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Ezekiel 4:16-17

16. Moreover he said unto me, Son of man, behold, I will break the staff of bread in Jerusalem: and they shall eat bread by weight, and with care; and they shall drink water by measure, and with astonishment:

16. Et dixit mihi, Fili heminis, ecce ego frango 9999     Or, “destroy.” — Calvin. baculum panis in Hierusalem: 100100     Or, “at Jerusalem.” — Calvin. et comedent panem in pondere et metu, 101101     Or, “with fear and trembling.” — Calvin et aquas in mensura, et in stupore bibent.

17. That they may want bread and water, and be astonied one with another, and consume away for their iniquity.

17. Ut indigeant pane et aquis 102102     That is, “bread and water shall fail them.” — Calvin. et obstupeant, 103103     “Others, they shall be desolate, שמם, shemem, signifies both.” — Calvin. vir et frater ejus, et liquefiant 104104     Or, “consume away.” — Calvin. in iniquitate sua.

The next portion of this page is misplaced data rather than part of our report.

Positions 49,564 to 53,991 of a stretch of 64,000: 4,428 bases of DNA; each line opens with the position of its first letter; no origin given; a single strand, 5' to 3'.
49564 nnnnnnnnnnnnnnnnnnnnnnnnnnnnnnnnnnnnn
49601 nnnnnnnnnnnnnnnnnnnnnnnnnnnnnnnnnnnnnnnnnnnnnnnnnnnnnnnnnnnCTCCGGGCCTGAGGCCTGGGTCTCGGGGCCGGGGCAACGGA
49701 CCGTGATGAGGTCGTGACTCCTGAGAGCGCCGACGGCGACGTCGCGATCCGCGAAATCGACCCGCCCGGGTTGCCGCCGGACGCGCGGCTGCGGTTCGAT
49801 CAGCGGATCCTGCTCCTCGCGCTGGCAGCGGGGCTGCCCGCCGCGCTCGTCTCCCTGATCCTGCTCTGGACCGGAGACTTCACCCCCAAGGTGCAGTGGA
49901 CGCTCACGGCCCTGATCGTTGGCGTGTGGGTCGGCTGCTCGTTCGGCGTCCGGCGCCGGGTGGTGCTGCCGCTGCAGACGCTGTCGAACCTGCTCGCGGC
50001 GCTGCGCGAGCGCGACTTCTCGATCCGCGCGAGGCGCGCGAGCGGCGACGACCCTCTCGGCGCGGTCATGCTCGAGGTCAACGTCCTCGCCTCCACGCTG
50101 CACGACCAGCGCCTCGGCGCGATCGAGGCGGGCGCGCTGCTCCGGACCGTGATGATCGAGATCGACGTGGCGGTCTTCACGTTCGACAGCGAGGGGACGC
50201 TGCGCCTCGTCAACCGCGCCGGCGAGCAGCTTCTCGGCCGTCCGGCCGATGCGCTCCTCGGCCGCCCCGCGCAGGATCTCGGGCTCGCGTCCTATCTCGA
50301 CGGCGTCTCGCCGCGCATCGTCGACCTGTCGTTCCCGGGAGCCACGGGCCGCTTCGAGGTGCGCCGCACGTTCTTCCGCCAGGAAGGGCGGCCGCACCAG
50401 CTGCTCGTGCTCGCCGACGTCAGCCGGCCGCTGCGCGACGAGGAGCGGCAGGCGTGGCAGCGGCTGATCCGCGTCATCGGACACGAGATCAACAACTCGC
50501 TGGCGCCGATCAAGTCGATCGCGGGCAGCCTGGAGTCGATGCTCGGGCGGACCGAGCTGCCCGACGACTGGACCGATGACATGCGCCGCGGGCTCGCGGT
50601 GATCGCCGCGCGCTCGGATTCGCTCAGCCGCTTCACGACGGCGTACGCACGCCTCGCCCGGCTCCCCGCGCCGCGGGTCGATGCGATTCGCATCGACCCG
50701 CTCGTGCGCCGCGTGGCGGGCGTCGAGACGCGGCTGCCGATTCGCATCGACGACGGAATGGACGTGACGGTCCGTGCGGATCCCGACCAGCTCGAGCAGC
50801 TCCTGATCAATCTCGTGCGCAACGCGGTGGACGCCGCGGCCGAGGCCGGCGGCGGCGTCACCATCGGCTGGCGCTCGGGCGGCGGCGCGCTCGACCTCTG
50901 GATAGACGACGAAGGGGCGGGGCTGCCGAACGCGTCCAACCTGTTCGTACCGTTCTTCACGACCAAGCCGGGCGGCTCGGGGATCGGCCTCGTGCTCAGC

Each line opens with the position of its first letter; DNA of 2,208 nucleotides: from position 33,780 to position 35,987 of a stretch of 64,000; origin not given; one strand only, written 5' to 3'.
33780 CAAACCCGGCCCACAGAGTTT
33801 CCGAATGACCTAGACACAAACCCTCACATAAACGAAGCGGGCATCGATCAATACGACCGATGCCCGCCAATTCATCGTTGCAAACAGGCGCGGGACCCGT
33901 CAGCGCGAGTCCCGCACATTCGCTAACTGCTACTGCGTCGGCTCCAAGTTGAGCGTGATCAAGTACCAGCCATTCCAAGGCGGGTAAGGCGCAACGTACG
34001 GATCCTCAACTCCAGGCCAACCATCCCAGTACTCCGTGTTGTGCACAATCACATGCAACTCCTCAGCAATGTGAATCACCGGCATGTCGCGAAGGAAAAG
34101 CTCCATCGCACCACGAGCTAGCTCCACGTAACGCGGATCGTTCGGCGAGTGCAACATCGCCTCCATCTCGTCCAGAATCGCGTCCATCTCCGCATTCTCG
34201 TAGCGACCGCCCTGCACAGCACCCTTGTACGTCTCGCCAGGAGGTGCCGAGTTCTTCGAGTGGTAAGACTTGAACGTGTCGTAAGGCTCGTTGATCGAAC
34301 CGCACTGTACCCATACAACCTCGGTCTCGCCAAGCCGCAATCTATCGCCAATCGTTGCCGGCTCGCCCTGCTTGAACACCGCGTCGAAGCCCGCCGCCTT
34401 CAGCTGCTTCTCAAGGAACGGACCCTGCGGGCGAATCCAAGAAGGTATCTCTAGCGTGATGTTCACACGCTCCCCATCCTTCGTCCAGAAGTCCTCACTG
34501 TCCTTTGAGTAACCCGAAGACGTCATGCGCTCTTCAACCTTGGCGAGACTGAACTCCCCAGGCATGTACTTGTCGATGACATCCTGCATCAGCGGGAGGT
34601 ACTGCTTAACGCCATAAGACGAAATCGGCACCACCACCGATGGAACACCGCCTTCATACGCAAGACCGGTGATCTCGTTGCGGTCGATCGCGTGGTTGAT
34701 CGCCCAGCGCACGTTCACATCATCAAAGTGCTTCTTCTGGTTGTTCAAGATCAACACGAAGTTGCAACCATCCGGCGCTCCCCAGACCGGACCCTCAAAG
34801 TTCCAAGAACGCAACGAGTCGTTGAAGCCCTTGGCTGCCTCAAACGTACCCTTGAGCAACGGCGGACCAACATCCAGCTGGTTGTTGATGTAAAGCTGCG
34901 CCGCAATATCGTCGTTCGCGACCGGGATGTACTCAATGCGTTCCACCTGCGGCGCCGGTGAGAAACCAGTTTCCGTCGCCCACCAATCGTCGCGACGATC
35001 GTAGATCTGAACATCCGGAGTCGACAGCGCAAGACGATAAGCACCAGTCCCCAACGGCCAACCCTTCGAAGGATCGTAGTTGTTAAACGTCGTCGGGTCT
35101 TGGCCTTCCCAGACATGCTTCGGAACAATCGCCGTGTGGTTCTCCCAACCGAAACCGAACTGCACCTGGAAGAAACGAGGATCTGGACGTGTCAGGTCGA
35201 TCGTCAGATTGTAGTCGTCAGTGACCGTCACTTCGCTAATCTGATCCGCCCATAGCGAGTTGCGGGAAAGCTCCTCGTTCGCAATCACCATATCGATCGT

God returns again to the citizens of Jerusalem, and announces that they should be so destroyed by famine, that they should be reduced to the last extremity, and all but consumed by want. But he places here two forms of punishment: he says, that he should break the staff of bread: then, that their abundance of bread should be small, because they would be compelled to eat their morsels by weight and fear, and to drink water by measure and astonishment. I said they were different forms, because even if bread was sufficient, God often breaks its staff, as he calls it. And this clearly appears from Leviticus 26:26, whence our Prophet has adopted this expression. For here Moses explains what it is to break the staff of bread; because, he says, ten women shall cook their bread in one dish, and then they must bona fide restore the quantity of meal given them; for the bread shall be weighed, and thou shalt eat and not be satisfied. There God had said, I will break the staff of bread: but a clearer explanation follows — namely, although wheat for cooking the bread should be sufficient, and the women should mutually observe each other that no theft should take place, but should return in weight what had been given out to them, yet its nourishment should be deficient. We see then that God breaks the staff of bread, when a sufficiently plentiful supply exists, but those who eat are not satisfied.